Will Asian Currencies follow Euro’s Sinking Path?

Will Asian Currencies follow Euro’s Sinking Path?

On Monday, the dollar climbed on predictions that the Federal Reserve will raise rates at a rapid pace next month. Meanwhile, most Asian currencies declined as mixed Chinese trade data raised questions about demand in the nation.

The Chinese yuan remained broadly stable at 6.7620 as of 2302 ET (0302 GMT). Meantime, investors evaluated strong exports against a smaller-than-expected increase in Chinese imports. China is considered a significant export destination for most of Asia. The country saw its trade balance soar to a record high in July. Still, a smaller-than-expected increase in imports sparked concerns about the country’s slow demand. The data caused the currencies of nations with significant trade exposure to China to decline. The Indonesian rupiah dropped by 0.3 percent, and the Philippine peso lost 0.1 percent.

The Chinese data coincides with the nation’s start to lift COVID-related lockdowns. The lockdowns had a significant negative impact on China’s economic growth. Chinese inflation has lagged behind the significant increases witnessed globally. Readings on Wednesday should confirm this pattern.

Outlook on Currency Markets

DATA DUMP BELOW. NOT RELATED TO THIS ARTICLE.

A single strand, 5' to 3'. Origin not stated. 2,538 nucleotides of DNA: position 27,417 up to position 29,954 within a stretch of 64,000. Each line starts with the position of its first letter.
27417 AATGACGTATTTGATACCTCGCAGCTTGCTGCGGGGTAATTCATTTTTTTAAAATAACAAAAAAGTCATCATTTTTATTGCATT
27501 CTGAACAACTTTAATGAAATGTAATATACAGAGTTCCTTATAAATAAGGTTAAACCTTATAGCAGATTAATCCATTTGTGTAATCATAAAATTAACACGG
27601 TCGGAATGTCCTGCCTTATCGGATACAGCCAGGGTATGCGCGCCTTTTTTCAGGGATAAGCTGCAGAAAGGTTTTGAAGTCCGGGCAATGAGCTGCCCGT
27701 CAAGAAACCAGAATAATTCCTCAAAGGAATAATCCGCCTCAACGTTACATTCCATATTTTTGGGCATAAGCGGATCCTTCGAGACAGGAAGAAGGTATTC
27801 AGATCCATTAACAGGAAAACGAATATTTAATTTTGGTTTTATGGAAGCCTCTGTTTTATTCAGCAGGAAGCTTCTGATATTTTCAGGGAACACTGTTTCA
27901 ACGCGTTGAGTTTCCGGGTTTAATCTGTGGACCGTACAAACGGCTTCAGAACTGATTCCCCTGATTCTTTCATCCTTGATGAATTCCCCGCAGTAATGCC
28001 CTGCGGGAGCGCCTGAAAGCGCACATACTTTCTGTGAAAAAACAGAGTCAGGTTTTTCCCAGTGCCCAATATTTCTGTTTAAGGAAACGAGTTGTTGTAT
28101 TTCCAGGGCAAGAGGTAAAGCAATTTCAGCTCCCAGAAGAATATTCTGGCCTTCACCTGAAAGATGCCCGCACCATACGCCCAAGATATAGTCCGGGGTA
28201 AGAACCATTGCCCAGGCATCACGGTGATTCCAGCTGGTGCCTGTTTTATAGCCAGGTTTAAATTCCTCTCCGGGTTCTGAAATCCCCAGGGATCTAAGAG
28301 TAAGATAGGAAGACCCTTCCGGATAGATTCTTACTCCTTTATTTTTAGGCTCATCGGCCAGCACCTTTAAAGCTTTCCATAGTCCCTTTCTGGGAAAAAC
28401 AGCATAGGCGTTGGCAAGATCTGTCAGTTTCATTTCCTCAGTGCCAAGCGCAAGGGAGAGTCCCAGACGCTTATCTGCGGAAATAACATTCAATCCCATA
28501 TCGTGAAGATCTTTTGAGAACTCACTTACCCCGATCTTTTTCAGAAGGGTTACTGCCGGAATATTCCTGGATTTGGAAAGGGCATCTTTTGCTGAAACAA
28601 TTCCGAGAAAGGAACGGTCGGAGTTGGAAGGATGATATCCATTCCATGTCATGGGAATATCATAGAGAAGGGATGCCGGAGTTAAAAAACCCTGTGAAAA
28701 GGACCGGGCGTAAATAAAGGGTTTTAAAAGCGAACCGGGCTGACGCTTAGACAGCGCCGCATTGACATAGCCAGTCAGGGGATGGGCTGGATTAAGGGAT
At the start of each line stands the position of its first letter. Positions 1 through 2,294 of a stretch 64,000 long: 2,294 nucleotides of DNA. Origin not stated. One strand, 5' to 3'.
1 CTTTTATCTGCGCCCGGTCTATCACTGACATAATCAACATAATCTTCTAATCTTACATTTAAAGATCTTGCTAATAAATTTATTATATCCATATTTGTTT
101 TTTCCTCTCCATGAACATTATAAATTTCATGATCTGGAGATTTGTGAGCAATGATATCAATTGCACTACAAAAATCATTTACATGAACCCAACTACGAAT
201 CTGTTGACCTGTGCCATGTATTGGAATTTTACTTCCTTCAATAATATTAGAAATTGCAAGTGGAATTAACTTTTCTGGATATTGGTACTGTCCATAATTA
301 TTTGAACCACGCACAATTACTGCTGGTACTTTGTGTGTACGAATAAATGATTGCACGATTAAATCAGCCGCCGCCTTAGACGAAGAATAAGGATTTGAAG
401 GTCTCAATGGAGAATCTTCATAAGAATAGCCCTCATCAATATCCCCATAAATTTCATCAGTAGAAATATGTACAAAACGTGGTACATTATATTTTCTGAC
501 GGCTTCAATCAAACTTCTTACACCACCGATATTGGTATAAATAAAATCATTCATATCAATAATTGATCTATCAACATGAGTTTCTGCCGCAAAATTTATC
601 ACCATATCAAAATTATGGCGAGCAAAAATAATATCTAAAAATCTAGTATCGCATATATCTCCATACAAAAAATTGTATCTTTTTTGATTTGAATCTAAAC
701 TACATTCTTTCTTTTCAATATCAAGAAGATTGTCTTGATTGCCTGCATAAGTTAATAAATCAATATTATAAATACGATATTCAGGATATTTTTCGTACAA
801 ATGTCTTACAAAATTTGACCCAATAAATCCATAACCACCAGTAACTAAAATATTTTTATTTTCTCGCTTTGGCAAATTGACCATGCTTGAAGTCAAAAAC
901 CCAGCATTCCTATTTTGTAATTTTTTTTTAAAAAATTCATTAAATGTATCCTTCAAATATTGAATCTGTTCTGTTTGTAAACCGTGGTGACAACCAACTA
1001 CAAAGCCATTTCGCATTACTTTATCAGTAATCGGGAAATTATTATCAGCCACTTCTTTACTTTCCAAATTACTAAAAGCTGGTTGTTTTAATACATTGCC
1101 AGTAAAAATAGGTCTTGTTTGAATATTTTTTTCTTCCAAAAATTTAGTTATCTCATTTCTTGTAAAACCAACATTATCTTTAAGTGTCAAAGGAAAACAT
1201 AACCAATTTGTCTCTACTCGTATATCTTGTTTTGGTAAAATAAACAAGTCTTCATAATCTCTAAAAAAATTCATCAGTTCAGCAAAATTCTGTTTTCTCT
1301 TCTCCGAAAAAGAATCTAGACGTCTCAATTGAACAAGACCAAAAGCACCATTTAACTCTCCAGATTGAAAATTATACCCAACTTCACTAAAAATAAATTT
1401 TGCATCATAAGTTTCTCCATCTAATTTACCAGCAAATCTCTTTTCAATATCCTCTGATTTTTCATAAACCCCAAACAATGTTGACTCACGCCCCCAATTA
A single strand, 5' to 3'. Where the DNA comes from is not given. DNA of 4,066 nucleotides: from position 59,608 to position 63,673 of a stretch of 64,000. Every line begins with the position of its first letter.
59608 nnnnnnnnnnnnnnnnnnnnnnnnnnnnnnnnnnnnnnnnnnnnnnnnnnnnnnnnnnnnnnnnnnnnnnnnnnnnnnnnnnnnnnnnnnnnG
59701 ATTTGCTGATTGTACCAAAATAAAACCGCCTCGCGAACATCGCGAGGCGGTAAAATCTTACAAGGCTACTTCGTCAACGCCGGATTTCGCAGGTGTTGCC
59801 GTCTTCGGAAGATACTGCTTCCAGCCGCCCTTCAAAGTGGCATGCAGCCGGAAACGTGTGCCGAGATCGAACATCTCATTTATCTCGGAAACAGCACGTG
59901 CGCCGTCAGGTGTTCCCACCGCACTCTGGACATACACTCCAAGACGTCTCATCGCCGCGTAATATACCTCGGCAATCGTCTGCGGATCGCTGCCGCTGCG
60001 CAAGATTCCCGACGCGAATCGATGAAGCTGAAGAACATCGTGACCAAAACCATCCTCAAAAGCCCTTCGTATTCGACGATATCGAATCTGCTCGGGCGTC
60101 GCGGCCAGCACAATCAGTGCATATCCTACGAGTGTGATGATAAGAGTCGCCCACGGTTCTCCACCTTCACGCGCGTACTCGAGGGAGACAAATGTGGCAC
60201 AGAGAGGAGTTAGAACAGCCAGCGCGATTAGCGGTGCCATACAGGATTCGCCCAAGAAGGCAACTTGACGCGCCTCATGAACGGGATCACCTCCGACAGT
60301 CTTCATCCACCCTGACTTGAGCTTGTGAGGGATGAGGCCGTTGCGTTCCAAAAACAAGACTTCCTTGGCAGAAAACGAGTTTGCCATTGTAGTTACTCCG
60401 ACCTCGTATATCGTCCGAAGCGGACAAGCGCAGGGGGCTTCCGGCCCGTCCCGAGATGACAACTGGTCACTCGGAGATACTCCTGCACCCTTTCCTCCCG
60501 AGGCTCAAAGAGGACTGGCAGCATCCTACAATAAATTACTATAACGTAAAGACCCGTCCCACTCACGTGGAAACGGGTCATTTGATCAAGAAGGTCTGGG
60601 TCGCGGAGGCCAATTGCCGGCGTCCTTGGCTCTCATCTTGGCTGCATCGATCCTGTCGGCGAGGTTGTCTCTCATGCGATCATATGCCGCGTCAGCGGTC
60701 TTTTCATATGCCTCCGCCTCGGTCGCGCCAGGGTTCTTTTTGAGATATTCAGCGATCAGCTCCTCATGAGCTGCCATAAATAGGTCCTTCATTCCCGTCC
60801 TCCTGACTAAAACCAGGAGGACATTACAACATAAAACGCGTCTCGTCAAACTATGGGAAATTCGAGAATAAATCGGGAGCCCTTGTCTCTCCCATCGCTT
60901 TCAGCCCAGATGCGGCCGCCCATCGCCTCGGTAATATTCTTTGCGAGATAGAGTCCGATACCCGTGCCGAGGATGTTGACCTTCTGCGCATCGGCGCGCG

The statistics revealed that despite slowing imports, China’s demand for industrial metals remained stable, helping the Australian dollar increase by 0.3 percent to 0.69 dollars. China’s demand for industrial metals is also Australia’s major export to this nation. A record trade surplus was recently recorded by Australia due to robust commodities exports to China. The Japanese yen was the poorest performance among its Asian rivals, falling 0.3 percent versus the dollar to 135.34.

In June, Japan recorded its first account deficit in five months as surging commodity prices caused imports to outpace exports in value vastly. Expectations that the Fed would dramatically raise interest rates when it meets in September also put pressure on the yen and most other currencies. The dollar index and dollar index futures increased by 0.9 percent on Friday.

Stronger-than-expected the last week’s U.S. payroll numbers have supported this idea. Investors worry that the Fed may have to raise rates more than before to combat inflationary pressures because of the continuous increase in U.S. wages.